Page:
U.S. Immigration Agencies

U.S. Immigration Agencies

The alphabet soup of government agencies involved in the immigration process can be confusing, but each plays an important role in the U.S. immigration process. The following federal agencies are the most common agencies that you may come into contact with during the immigration process.

DHS: Department of Homeland Security. This is the federal executive department responsible for public security. It is roughly comparable to the interior or home ministries of other countries.

USCIS: United States Citizenship and Immigration Services. USCIS is an agency of DHS that administers the country’s naturalization and immigration system.

CBP: U.S. Customs and Border Protection. The largest federal law enforcement agency of the United States Department of Homeland Security.

NVC: The National Visa Center is part of the U.S. State Department. After USCIS approves your immigration visa petition, they forward your petition to the NVC in Portsmouth, NH for immigrant visa pre-processing at the correct time.

ICE: U.S. Immigration and Customs Enforcement. ICE was created in 2003 through a merger of the investigative and interior enforcement elements of the former U.S. Customs Service and the Immigration and Naturalization Service.

INS: Immigration and Naturalization Service. Referred to by some as former INS and by others as legacy INS, the agency ceased to exist under that name on March 1, 2003, when most of its functions were transferred to three new entities – U.S. Citizenship and Immigration Services (USCIS), U.S. Immigration and Customs Enforcement (ICE), and U.S. Customs and Border Protection (CBP).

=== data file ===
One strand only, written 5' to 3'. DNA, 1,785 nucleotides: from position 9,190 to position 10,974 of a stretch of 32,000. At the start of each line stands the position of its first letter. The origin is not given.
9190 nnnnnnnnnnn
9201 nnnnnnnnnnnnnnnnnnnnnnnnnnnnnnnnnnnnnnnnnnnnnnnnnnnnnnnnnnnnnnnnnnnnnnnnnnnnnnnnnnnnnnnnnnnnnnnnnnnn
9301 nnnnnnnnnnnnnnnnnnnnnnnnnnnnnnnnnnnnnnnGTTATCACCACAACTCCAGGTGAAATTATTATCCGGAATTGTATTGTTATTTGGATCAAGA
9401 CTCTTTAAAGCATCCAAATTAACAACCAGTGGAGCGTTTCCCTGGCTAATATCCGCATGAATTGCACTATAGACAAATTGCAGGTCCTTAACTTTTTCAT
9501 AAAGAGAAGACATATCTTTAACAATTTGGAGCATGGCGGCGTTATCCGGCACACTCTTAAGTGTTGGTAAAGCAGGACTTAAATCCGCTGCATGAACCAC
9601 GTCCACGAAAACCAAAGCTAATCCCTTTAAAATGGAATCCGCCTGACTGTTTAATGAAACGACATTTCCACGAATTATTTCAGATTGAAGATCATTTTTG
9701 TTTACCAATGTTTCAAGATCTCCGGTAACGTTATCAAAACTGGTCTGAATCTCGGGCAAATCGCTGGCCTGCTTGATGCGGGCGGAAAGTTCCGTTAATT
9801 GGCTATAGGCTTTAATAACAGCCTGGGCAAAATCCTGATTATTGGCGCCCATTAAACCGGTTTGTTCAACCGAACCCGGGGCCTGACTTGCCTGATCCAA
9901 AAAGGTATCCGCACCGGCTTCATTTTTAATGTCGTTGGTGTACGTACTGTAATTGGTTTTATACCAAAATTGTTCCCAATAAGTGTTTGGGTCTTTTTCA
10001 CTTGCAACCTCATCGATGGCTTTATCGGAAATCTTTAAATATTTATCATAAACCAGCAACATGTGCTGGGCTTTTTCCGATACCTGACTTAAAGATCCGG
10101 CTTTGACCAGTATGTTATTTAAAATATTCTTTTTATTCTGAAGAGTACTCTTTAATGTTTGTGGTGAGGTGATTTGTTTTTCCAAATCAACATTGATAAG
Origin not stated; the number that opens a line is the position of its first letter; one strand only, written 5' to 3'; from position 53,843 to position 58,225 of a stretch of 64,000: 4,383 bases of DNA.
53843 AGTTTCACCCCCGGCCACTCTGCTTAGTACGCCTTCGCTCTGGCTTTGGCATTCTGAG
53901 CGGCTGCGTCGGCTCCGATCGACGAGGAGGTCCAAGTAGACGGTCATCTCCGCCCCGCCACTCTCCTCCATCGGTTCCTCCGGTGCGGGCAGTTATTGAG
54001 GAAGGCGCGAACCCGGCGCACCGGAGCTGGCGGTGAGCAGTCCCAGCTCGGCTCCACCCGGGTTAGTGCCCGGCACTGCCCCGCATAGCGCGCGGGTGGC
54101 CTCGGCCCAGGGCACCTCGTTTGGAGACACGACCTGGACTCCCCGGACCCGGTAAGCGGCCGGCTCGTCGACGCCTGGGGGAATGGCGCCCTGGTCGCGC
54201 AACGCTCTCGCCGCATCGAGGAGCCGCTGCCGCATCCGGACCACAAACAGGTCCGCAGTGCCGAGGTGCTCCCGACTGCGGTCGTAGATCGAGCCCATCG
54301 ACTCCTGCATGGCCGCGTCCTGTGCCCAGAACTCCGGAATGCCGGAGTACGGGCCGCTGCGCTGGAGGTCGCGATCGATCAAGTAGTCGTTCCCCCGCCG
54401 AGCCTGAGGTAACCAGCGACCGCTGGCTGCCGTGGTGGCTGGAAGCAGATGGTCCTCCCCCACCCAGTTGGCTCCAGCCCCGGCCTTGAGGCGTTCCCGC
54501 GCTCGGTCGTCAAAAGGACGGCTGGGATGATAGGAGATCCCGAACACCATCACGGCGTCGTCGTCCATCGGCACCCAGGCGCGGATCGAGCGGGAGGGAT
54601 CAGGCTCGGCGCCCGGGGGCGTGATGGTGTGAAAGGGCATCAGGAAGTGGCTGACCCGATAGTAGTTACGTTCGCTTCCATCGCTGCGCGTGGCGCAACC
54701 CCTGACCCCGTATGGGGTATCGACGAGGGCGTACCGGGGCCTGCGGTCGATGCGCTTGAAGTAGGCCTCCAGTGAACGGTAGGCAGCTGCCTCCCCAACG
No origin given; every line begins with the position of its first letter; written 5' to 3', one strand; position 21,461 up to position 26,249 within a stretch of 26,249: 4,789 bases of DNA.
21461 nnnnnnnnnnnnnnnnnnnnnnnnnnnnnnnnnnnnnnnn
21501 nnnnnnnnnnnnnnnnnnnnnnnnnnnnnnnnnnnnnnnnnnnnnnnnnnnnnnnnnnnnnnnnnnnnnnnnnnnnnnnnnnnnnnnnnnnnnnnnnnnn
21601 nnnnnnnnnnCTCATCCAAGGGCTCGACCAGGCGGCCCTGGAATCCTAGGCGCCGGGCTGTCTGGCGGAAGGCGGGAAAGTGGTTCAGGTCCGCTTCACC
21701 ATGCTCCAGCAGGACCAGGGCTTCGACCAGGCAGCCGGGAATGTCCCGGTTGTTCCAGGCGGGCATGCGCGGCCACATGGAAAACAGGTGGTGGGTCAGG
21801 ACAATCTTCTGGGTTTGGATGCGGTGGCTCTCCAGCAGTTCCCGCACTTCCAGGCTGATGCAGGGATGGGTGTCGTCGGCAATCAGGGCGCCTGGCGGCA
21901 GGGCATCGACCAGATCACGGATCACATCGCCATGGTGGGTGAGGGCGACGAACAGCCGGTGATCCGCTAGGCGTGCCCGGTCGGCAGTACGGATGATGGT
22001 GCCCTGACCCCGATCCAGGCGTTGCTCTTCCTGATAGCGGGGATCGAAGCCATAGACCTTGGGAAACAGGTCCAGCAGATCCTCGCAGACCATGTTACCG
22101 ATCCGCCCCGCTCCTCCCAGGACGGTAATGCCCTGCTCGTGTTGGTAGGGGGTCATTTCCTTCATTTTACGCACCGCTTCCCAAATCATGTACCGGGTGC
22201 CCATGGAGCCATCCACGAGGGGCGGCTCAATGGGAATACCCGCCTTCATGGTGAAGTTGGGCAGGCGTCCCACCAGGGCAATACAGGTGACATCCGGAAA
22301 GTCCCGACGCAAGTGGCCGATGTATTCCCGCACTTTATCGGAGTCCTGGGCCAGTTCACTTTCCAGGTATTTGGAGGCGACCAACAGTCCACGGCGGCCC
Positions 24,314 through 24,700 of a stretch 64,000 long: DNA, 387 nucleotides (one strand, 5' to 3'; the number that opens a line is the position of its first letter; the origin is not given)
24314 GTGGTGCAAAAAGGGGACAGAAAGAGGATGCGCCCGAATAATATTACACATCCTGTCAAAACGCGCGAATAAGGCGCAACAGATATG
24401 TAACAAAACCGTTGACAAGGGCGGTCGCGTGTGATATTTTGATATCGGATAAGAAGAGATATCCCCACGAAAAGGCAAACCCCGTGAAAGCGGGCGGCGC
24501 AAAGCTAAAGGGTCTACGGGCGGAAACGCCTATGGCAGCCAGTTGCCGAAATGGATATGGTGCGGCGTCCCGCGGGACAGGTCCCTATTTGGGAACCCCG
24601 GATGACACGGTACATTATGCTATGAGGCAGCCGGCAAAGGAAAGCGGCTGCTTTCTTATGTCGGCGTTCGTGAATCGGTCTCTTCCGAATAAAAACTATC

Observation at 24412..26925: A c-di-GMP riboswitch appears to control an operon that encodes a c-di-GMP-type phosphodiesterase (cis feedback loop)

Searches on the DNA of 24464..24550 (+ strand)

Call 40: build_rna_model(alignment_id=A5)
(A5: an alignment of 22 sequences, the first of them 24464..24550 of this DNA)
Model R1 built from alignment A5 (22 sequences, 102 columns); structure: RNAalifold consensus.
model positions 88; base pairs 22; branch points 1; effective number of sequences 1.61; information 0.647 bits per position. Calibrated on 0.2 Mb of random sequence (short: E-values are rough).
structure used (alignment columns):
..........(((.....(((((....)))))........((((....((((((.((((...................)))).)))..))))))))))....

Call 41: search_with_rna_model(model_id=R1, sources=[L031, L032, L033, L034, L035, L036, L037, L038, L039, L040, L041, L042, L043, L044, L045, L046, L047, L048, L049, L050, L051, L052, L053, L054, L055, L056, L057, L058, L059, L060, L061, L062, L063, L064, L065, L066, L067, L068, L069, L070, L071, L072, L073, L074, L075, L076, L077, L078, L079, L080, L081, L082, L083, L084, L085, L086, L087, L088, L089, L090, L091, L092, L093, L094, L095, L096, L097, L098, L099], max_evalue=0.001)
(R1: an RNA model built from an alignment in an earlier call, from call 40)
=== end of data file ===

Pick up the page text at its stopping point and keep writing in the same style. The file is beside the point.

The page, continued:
DOS: U.S. Department of State. The DOS handles all matters related to foreign policy and immigration. DOS is responsible for issuing and processing visas for foreign nationals who want to travel to the United States or work in the U.S.

DOJ: U.S. Department of Justice. The DOJ also deals with some immigration matters and houses the EOIR.

EOIR: Executive Office for Immigration Review. A subagency of the United States Department of Justice whose chief function is to conduct removal proceedings in immigration courts and adjudicate appeals arising from the proceedings.

BIA: Board of Immigration Appeals. The BIA is the highest administrative body for interpreting and applying immigration laws.

As you can see, the United States immigration process is a complex process that involves multiple federal agencies working together and independently to help oversee the steps involved in visiting or immigrating to the United States. Each has its own requirements, which is what makes the immigration process, which can seem simple, actually quite layered an complex.

If you or a loved one are considering applying for an immigration visa, the experienced immigration attorneys at the Scott Law Firm can help you to navigate the process and the various agencies involved. Contact our immigration attorneys today!